24. Enjoy the walk !!

 

The countryside code – rules for walkers

1. Be safe – plan ahead and follow any signs

  • Check current maps to be sure you have access to the land you plan to walk on. The public footpaths will be signed. Follow these signs to be sure you are on the correct footpath.
  • Check the weather and pack your backpack accordingly. Be prepared to cancel your plans or turn back if the weather is bad.
  • Many places are remote and do not have cell phone coverage so let someone know where you are going and when you plan to return.

 

2. Leave gates and property as you find them

  • Frequently you are walking through fields of sheep, horses, cows, or other livestock.
  • Gates along the trials are kept closed to keep the livestock in their fields or left open so livestock can move between fields. Leave all gates as you find them. Take note when you open the gate of how it is latched (e.g. a rope may be looped over the gate in addition to the latch) and make sure to leave it as you found it. Our rule is that the person who opens the gate also closes it, because they know how it should be done.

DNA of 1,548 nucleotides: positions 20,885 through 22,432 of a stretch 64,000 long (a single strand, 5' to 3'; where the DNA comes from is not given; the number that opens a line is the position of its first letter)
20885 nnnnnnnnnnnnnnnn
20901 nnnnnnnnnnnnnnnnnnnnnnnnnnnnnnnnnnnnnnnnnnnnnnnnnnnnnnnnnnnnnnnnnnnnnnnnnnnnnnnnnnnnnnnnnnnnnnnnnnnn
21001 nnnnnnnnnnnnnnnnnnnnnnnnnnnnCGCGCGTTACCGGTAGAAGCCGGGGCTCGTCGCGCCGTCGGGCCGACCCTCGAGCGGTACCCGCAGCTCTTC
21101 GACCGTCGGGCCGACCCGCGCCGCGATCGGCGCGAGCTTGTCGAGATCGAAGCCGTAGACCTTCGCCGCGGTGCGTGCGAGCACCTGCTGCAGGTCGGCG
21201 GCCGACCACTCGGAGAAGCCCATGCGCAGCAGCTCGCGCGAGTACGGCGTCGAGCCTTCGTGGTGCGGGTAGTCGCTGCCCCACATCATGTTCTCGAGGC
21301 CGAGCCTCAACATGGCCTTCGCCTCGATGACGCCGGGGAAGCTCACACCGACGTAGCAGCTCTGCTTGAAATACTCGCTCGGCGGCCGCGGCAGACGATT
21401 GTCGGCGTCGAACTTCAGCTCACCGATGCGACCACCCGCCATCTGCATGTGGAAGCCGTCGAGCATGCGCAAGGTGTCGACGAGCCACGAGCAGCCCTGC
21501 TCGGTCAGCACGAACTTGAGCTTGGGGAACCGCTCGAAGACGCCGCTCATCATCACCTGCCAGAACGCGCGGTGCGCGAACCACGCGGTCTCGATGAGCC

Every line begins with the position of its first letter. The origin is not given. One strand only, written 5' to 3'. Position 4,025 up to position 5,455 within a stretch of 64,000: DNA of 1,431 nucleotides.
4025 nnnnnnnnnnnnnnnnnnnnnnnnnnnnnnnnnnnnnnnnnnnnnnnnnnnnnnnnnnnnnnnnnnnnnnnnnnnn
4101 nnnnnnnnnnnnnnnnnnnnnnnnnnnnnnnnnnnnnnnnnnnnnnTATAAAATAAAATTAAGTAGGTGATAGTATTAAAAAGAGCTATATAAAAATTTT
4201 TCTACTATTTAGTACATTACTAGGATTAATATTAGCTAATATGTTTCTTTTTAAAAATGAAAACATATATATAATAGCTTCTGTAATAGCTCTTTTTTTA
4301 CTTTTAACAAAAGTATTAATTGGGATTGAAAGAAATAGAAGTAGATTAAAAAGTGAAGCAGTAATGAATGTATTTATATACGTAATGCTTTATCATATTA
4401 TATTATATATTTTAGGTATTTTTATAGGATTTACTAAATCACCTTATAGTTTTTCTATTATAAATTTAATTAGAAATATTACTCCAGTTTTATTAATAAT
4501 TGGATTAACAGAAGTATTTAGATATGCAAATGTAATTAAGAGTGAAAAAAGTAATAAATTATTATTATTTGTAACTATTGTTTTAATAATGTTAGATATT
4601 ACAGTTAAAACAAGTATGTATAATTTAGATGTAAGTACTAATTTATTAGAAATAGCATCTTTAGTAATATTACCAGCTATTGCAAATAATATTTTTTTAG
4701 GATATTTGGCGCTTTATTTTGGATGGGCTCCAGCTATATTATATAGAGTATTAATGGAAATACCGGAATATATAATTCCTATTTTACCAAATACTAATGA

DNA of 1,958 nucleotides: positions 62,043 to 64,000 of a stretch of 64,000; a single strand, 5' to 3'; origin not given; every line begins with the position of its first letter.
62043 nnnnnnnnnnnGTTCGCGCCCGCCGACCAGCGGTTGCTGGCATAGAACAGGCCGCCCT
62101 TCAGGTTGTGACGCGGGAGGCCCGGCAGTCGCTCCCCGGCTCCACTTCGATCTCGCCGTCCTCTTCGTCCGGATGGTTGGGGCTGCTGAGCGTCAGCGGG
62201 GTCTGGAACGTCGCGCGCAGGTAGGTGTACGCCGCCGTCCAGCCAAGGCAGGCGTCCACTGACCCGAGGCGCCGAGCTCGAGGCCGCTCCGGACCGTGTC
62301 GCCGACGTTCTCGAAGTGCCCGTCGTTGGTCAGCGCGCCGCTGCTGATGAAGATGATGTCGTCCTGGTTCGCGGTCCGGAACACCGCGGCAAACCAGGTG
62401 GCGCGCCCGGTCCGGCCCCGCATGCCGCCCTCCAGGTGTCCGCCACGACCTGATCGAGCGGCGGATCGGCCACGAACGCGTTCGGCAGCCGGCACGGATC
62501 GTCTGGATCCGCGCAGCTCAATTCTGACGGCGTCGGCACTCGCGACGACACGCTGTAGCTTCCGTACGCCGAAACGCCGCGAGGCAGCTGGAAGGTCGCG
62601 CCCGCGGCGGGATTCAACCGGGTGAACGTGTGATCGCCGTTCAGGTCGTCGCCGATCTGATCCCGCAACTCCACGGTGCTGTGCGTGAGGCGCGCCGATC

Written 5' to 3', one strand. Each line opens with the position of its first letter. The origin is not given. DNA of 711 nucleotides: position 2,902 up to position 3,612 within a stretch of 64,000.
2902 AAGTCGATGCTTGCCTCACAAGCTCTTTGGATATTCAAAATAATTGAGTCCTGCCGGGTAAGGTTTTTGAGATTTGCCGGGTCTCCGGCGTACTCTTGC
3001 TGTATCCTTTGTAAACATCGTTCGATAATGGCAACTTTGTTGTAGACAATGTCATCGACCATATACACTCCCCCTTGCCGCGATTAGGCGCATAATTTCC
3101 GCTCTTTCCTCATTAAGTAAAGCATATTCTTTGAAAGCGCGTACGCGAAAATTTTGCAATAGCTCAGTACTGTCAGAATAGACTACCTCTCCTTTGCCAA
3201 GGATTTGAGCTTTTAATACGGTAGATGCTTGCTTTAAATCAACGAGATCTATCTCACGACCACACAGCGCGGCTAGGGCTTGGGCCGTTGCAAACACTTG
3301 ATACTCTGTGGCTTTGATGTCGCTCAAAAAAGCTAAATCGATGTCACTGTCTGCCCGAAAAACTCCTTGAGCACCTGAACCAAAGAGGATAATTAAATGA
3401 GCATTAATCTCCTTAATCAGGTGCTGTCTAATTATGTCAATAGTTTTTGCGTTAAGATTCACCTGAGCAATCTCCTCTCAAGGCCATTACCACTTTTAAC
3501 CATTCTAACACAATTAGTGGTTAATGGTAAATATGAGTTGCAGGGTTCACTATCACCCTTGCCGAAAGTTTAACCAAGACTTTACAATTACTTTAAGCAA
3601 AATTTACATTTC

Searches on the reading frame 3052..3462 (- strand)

• Use the gates and stiles provided. Do not climb over fences or walls (this can damage them).
  • Keep to the paths through the fields, do not walk into the crops.

 

3. Protect plants and animals, and take your litter home

  • Do not leave litter behind. Keep it and dispose of it when you are off the trails.
  • Do not get too close to the animals. Sheep get distressed if you get too close to them. Walk around the animals.